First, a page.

At the just-concluded 2023 Ibrahim Governance Weekend in Nairobi, scientists recommended that Sub-Saharan African nations increase surveillance and invest in new vaccines, diagnostics, and therapeutics to combat the escalating threat of infectious diseases.
Tom Kariuki, the executive director of the Science for Africa Foundation, a lobbying organization based in Nairobi that promotes science and innovation, emphasized the significance of improved preparedness in preventing disruptions to public health systems during disease outbreaks.
Africa, according to Kariuki, is struggling with a growing burden of infectious diseases caused by climate change, ecosystem disruptions, and pollution.
He stated that the solution lies in expanding public education and local production of vaccines and antibiotics.
Kariuki added that governments should adequately fund research on novel vaccines and medicines to combat malaria, HIV and Aids, tuberculosis, and other emergent diseases such as the Marburg virus and avian flu.
Antimicrobial resistance has undermined efforts to control vector-borne diseases in Africa, according to Kariuki, who emphasized the need for partnerships between academia and industry to resolve the crisis.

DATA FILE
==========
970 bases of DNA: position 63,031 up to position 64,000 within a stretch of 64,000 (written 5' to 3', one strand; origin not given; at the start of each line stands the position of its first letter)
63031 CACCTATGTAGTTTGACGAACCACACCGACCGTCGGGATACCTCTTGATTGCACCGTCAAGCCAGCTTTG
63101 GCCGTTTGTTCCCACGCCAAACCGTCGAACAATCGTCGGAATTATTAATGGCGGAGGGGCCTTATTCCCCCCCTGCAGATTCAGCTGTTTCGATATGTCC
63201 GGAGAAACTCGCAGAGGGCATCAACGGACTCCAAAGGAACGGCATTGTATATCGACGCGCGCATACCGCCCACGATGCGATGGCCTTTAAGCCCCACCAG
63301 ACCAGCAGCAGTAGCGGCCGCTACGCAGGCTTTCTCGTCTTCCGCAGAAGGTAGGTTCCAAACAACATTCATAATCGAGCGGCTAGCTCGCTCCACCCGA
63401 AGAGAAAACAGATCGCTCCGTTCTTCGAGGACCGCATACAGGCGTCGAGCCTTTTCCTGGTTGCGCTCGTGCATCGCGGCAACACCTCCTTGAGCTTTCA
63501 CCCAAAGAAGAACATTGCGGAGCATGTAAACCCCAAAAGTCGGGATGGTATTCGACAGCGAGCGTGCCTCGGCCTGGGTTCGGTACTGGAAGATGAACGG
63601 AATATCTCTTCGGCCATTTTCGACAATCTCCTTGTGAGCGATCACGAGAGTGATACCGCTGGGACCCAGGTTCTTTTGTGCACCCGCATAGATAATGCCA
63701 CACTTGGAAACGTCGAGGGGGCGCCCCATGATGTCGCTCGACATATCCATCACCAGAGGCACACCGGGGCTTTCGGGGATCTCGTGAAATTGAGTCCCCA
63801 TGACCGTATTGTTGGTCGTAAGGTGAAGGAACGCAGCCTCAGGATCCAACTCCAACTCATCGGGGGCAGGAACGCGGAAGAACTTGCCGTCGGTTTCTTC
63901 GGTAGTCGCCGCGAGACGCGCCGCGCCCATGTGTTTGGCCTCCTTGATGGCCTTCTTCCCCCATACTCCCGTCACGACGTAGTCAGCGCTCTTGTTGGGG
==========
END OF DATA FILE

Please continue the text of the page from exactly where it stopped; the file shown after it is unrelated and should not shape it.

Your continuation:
James Kimotho, director of the Innovation and Technology Transfer Division at the Kenya Medical Research Institute, urged African governments to establish policies to facilitate clinical trials for the treatment and management of infectious diseases.
To revitalize the fight against communicable diseases, Kimotho emphasized the importance of domestic scientific research and training.
uwaida Bulhan, team lead at Roche pharmaceutical, stated that the Covid-19 pandemic served as a wake-up call for African nations to reinforce disease surveillance and create adequate stockpiles of essential health commodities such as medications and protective equipment.